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The Possessed: The Demonic in German and Russian Literature in the Late Nineteenth and Early Twentieth Centuries

Kuznetsova, Irina
Thesis/Dissertation; Online
Kuznetsova, Irina
Martens, Lorna
This dissertation contributes to the history of the literary appropriation of the demonic from a comparative Russian/German perspective, concentrating on the late nineteenth and early twentieth centuries. In particular, this study explores through its literary and cultural-studies analysis how Russian and German authors availed themselves of the demonic in a secular era, and how they refashioned it to suit modern aesthetics, while addressing contemporaneous artistic, social, and political concerns. Concentrating on the tensions between East and West (Russia/Europe), I explore how Russian and German writers responded in crosscultural polemics to the perceived decline of the established culture and the rise of radicalism and terrorism. My analysis further examines what these writers themselves identified as dangers to the development of their own cultures. Drawing on the historical development of the concept of the demonic, I concentrate on Goethe, Dostoevsky, and Nietzsche as ‘initiators of discursivity' in this context. Further, I demonstrate on the example of Thomas Mann's Der Zauberberg (1924) and Andrei Bely's Petersburg (1922) how Dostoevsky's conceptualization of the demonic in Demons (1872) and Nietzsche's Dionysian feed into early twentieth-century perceptions of this concept. Thus I argue that the demonic during this period is no longer perceived as an ambivalent, heterogeneous force associated with artistic inspiration, as was previously the case with Goethe's das Ddmonische. Rather, it is constructed as a malevolent force of stagnation and destruction with distinct national markers. Its deployment in literature represents attempts at the demystification of evil in the looming powerful ‘other'. In that sense the demonic functions as an integral part of the discourse on cultural decadence and as an illuminating gesture that exposes the intellectual atmosphere in Russian/German culture of the period. Furthermore, it becomes a medium of disclosure of the respective authors' artistic, ideological, and national anxieties amid the general perception of crisis. Note: Abstract extracted from PDF file via OCR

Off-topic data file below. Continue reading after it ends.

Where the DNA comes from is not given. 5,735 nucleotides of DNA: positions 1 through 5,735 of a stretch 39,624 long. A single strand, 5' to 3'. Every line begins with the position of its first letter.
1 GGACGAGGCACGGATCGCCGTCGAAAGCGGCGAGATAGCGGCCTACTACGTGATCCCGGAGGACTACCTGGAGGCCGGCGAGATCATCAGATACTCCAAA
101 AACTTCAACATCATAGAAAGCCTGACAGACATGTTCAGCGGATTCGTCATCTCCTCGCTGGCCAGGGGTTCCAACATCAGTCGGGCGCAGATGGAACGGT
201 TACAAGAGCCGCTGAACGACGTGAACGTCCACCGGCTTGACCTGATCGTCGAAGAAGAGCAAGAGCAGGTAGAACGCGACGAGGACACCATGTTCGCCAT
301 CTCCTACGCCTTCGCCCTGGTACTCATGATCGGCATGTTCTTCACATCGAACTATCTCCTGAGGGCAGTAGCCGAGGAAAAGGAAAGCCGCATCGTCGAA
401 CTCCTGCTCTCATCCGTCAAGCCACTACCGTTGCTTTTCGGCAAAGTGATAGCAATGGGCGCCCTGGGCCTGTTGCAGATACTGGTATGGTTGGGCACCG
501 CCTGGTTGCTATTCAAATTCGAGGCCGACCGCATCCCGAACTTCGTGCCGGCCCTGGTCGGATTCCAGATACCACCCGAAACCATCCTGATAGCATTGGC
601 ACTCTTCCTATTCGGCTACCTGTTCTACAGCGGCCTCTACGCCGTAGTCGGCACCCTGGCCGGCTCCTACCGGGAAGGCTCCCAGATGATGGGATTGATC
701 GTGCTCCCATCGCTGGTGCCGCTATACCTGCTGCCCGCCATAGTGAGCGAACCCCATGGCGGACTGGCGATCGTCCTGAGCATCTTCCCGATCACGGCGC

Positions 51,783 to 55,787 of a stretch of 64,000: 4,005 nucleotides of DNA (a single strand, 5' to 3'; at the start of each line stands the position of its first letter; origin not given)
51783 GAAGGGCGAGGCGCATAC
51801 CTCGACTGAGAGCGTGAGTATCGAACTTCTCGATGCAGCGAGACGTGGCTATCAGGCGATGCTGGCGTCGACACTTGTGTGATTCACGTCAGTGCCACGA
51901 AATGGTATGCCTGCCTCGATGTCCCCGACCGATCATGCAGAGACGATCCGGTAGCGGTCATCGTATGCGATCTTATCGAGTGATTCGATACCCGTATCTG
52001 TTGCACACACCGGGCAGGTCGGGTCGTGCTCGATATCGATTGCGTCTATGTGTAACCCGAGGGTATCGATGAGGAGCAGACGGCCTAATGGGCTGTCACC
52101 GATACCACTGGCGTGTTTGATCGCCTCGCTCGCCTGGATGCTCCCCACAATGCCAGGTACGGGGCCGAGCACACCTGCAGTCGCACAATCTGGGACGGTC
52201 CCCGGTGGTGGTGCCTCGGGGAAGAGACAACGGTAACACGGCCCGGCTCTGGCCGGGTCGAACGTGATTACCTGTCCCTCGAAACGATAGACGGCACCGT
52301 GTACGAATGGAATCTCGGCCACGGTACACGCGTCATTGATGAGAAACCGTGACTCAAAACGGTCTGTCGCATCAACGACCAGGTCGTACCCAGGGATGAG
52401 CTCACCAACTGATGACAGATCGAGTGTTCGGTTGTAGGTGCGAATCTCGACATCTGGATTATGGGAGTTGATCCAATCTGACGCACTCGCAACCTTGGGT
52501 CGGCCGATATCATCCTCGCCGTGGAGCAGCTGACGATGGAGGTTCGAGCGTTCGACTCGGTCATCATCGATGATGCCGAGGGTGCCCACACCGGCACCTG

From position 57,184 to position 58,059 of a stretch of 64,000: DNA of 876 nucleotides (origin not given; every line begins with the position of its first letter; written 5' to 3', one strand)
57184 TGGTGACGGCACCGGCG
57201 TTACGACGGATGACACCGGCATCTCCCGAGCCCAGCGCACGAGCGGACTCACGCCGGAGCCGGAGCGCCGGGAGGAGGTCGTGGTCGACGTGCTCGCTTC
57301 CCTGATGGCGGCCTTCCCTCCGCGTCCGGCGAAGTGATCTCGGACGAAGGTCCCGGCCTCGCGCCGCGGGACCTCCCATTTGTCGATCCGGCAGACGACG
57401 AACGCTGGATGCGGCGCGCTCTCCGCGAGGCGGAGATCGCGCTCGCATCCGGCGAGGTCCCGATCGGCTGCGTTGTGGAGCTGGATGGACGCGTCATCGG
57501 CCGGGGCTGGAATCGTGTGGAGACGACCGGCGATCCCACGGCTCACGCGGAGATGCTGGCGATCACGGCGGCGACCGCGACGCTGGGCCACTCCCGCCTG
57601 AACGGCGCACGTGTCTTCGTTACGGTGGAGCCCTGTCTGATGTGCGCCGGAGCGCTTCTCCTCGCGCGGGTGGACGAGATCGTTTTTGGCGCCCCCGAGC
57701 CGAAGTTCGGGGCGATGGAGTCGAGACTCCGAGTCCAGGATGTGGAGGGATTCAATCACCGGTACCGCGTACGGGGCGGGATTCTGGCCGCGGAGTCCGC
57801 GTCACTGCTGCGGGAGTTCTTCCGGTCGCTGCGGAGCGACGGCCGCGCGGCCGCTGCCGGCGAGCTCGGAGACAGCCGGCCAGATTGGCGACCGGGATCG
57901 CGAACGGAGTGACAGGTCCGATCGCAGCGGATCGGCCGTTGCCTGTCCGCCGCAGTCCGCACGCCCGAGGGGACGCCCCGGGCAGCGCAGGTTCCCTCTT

University of Virginia, Department of Germanic Languages and Literatures, PHD, 2012
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